Imagine Seth Kishan Chand Tibrewala, patriarch of a prosperous Marwari family, in his mansion on the edge of the desert. Dressed in dhoti-kameez made of fine Egyptian cotton and bleached to luminous whiteness by his senior wife, the sethaniji; diamonds gleaming in his buttonholes; a paag coiled to perfection around his head. It is morning as he steps out onto the Italianate verandah of the haveli.
Peacocks shriek out from the sangar trees, and the 15 cows penned in the family nora low tunefully as Sethji makes his way to the baithak (drawing room) to meet with munimji. Outside the haveli's high walls, the land is arid, with scrub forest furring the dunes or tibbas, from which the Tibrewalas derive their name.
Seth Kishan Lal's father, who built the haveli, made his fortune on the Southern Silk Route. The towns of Shekhavati were important trading posts on the route between China and West Asia. Kafilas or camel-caravans loaded with silks, brocades, pashmina, saffron, opium, tobacco and bricks of tea, would travel down from the high passes to the dusty plains of Rajasthan; while goods from Europe, Africa and Arabia would arrive by ship at ports on the east and west coast. The trade route had made him rich beyond his dreams, and he built for his family the finest mansion in all Shekhavati.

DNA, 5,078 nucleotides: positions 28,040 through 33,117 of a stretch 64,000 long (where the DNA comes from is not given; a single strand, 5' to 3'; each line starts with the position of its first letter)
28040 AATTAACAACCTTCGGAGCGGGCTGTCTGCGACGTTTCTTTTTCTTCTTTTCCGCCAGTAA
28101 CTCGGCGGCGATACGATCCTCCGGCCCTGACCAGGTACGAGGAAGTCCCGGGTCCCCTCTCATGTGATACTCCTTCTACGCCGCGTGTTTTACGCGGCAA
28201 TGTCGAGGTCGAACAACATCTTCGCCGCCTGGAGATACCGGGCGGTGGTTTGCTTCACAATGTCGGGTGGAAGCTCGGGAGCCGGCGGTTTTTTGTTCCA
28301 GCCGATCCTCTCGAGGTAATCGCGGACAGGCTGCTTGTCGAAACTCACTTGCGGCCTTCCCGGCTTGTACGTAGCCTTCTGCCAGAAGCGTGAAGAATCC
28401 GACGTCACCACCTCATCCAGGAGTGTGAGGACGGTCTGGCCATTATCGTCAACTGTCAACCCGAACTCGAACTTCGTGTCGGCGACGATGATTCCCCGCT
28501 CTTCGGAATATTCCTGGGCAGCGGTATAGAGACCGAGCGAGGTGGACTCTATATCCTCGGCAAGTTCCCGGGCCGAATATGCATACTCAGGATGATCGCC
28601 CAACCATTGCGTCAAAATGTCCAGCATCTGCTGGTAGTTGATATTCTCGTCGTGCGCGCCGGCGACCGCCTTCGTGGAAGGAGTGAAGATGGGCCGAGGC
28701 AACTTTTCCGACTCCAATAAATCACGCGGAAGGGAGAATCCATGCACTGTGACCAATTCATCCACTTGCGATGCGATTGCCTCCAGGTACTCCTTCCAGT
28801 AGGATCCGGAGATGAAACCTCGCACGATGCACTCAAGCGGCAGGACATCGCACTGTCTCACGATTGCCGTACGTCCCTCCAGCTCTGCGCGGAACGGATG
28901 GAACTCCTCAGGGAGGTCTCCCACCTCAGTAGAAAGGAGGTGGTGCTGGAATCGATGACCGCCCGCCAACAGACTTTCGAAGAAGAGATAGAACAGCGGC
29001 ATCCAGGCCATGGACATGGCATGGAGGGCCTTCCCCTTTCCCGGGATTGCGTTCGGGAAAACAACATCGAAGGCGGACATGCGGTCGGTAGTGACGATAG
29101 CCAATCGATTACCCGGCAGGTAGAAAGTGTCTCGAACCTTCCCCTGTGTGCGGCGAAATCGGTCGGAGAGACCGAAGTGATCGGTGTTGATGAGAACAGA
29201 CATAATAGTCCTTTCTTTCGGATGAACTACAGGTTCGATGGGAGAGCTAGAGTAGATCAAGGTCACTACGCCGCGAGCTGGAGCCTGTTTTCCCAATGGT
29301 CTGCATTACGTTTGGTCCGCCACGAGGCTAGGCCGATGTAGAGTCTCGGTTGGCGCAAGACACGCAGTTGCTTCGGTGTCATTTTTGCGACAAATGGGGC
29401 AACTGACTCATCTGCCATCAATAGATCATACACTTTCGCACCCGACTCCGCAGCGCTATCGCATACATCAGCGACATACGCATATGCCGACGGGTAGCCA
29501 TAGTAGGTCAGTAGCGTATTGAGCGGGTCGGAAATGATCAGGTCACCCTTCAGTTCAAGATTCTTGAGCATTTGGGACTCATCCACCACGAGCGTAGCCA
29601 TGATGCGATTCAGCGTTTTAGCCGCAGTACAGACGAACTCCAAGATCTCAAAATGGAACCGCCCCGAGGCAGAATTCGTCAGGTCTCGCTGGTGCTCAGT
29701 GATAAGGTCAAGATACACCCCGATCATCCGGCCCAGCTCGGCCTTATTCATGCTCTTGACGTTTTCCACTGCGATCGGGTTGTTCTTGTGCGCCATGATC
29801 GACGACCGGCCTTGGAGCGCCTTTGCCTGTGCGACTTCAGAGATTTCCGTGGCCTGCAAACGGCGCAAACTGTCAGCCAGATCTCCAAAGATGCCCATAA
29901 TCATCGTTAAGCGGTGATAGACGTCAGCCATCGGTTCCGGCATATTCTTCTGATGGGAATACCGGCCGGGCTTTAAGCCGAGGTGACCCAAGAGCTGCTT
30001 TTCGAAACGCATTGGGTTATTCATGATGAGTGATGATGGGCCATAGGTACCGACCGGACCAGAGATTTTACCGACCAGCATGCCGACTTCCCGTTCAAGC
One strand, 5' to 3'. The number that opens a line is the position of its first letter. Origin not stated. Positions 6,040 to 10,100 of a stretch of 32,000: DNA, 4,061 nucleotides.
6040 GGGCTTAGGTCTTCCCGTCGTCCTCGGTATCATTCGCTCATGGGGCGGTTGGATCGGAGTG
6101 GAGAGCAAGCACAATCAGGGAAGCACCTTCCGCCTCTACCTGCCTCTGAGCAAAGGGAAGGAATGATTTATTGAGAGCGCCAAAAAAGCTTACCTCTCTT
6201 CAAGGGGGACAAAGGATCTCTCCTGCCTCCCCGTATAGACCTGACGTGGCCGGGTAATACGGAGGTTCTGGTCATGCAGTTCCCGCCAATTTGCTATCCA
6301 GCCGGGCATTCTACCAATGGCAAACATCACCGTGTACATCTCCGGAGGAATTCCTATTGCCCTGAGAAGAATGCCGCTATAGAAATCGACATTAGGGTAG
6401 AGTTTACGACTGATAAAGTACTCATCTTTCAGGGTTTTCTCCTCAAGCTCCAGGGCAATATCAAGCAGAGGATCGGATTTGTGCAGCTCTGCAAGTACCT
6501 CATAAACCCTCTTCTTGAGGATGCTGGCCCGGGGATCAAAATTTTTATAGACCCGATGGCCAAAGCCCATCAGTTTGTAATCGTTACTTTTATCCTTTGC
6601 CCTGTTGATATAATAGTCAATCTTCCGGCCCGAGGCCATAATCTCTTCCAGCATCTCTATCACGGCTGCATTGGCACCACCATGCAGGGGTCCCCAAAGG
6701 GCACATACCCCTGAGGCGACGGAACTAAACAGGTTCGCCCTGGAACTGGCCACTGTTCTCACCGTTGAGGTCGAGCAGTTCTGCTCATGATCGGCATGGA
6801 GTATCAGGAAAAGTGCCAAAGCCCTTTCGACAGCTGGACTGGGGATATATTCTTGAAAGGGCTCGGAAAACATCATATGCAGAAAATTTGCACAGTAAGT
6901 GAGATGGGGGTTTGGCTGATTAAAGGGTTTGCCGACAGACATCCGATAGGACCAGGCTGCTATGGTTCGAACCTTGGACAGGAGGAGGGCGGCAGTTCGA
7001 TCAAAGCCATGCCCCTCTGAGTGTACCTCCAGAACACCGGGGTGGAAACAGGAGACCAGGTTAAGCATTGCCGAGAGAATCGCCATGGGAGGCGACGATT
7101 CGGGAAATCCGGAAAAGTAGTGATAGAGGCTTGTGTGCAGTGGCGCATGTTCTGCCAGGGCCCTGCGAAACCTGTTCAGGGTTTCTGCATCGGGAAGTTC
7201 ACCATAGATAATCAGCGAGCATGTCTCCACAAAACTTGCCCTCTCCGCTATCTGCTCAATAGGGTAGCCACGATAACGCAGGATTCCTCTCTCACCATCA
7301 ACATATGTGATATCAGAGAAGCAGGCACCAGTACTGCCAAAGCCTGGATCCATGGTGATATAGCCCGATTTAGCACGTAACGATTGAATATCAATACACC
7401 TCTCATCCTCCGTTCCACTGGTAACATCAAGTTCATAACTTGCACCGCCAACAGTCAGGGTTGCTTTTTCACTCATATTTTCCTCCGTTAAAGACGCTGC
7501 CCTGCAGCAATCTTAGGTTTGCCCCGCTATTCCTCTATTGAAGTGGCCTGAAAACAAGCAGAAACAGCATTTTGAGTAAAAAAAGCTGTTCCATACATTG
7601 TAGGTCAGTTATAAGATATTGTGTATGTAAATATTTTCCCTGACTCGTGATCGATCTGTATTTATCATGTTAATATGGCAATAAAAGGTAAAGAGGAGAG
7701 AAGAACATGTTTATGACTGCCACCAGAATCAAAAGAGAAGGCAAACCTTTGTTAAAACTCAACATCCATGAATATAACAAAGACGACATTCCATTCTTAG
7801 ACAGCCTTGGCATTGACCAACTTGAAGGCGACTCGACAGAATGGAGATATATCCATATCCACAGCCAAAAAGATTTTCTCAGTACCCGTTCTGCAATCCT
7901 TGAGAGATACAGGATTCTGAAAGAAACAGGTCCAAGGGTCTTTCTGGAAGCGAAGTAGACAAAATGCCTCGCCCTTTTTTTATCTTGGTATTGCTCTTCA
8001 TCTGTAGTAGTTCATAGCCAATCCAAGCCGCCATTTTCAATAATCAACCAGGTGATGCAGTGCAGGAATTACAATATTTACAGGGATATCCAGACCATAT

In the inner-courtyard, the four daughters-in-law are busy churning butter and pickling amlas under the stern eye of Hukmi Devi, the matriarch who rules the domestic empire with an iron hand. The haveli is a self-contained community, and for the women of the house, virtually the only world they know. To them, outdoors is the terrace where they spread the chillis to dry under the desert sun, or where they lie with their husbands under a silver moon in their breezy, roofless, rooftop bedrooms called chandni.
Of late though, they have a new and altogether unexpected peephole onto the outside world. Sethji has commissioned an artist to repaint the fading frescoes in the three courtyards. Not for him the tame themes of Radha-Krishna and Ramayana. His is a revolutionary, visionary world of steam engines as tall as buildings, each carriage bearing an incarnation of Vishnu, motor-cars with wings and a positively sacrilegious one of Ramji smoking a pipe while Sitaji beside him sports a bowler hat! Hukmi is scandalised but Sethji is adamant. He's never seen a motorcar himself but his eldest son in Calcutta has. And, as if all this were not exciting enough, in the upper bedchambers the irrepressible artist has painted tableaux of explicit and illicit love, much to the delight of the husbands.
Staying at the restored Piramal Haveli run by Neemrana Hotels at Bagar in Shekhavati district, it is easy to conjure up this vision of an imaginary 19th century household. The 275km drive out from Delhi takes you down NH 8 where the shining malls of Gurgaon fall away quickly, giving way to lush mustard fields. Turning right off the highway and into the desert, the landscape changes.
This is the dust-drenched, fresco-filled region of Shekhavati in the north-west corner of Rajasthan. Villages and townships here have hundreds upon hundreds of ornate mansions covered inside and outside with exotic wall-paintings; their bright cobalt blues, ochres and greens, an affirmation of life in a dry, desiccated landscape. When the princely states were dissolved after Independence, the intricate trade network that made Shekhavati prosperous, unravelled.